Jason Crow, his wife Deserai, back left, and their 5-year-old daughter Josephine, front right, and 8-year-old son Anderson in greet supporters Tuesday, Nov. 6, 2018, during an election night watch party in Greenwood Village, Colo. Crow defeated Republican incumbent Mike Coffman to win 6th Congressional District seat.

AP Photo/David Zalubowski

On Election Day 2018, Democrats did something they’ve been trying to do for years: Help incumbent Republican Rep. Mike Coffman to hang up his hat.

Coffman held onto the 6th Congressional District for five terms, deftly cultivating trust within the district — Colorado’s most diverse — though it had long ago showed signs of slipping out of his hands. Political newcomer Jason Crow took home a victory against Coffman, a feat previous challengers were unable to achieve, and in the process helped Democrats retake control of the U.S. House of Representatives.

So, what changes now, for residents of the sixth? Crow campaigned as a logical successor to Coffman — an Army veteran and an accessible public servant. Now, residents will see if Crow will live up to Coffman’s legacy of deep involvement in the district.

If Coffman had won a sixth term, he would have been unsinkable. But Crow’s victory brought home the narrative of the 2018 midterm elections as a referendum on President Trump. Coffman even said it himself.

“I knew if this race was nationalized as a referendum on the President, I could not win,” he told supporters in his election night concession speech.

“I was the one that introduced Congressman Mike Coffman to the African community at large 10 years ago,” said Papa Dia, founder and executive director of the African Leadership Group, a Denver-based nonprofit.

While Dia praised Coffman’s dedication to the African immigrant community in his district, he added that, “I’ve never seen anybody challenge him the way that Jason was able to do. Jason came and was very involved in the community as well.”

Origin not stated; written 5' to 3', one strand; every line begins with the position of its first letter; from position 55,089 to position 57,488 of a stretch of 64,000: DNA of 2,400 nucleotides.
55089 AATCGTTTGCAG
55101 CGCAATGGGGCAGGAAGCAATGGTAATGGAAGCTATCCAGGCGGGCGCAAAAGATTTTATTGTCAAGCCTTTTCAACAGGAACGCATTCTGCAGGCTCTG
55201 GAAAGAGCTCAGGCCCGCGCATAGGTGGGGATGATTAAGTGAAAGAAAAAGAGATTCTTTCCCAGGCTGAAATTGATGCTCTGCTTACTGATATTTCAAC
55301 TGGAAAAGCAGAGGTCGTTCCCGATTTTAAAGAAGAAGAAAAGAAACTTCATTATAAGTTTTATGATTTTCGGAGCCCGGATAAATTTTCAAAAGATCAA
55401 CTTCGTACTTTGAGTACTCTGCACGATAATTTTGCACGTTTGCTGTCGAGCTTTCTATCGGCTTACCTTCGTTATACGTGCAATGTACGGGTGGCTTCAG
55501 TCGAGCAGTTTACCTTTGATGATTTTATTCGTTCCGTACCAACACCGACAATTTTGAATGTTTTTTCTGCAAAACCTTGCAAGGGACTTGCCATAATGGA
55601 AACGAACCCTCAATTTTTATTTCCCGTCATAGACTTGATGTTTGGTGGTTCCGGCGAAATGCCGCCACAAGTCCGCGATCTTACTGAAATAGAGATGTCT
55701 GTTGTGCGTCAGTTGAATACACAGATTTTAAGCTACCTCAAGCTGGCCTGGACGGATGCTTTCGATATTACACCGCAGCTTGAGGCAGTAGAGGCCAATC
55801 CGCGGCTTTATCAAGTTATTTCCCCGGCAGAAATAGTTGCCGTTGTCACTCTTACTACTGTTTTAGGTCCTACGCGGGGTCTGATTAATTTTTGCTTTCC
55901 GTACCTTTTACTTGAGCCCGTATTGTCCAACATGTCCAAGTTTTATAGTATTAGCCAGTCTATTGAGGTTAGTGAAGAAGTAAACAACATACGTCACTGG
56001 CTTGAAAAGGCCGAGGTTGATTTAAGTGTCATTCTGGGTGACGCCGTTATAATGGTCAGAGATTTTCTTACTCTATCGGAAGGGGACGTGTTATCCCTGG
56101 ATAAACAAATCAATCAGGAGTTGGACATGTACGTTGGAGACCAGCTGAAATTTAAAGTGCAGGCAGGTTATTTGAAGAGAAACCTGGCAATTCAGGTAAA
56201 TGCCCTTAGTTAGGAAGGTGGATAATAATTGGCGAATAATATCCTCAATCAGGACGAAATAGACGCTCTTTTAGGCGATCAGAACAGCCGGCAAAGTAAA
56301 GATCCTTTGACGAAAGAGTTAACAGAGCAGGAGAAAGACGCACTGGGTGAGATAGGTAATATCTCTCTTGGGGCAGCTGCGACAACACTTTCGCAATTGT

Coffman also forged tight bonds with Ethiopian and South Asian communities in the district. But Dia said ultimately, people wanted change.

“I think the main deciding factor in CD6 was primarily what’s happening in D.C., and especially things that are coming from the White House. We feel like every post, every Tweet that the president is tweeting is somehow attacking us as a community,” Dia said. “This is the first time we see this many people from our community make it a point to vote. This is the first time we see this many people from our community making sure that their friends, their neighbors get involved and cast their vote. So I think the primary deciding factor was what’s happening in D.C., and as a community, we wanted to see a change.”

Crow is a first-time public servant with no voting record and no name recognition. Those are two things that would be considerable hurdles to any candidate, yet may have actually worked to Crow’s advantage. Joe Miklosi, a former Democratic state representative for State District 9, which overlaps with parts of CD6, said Crow was something new, which was what voters wanted.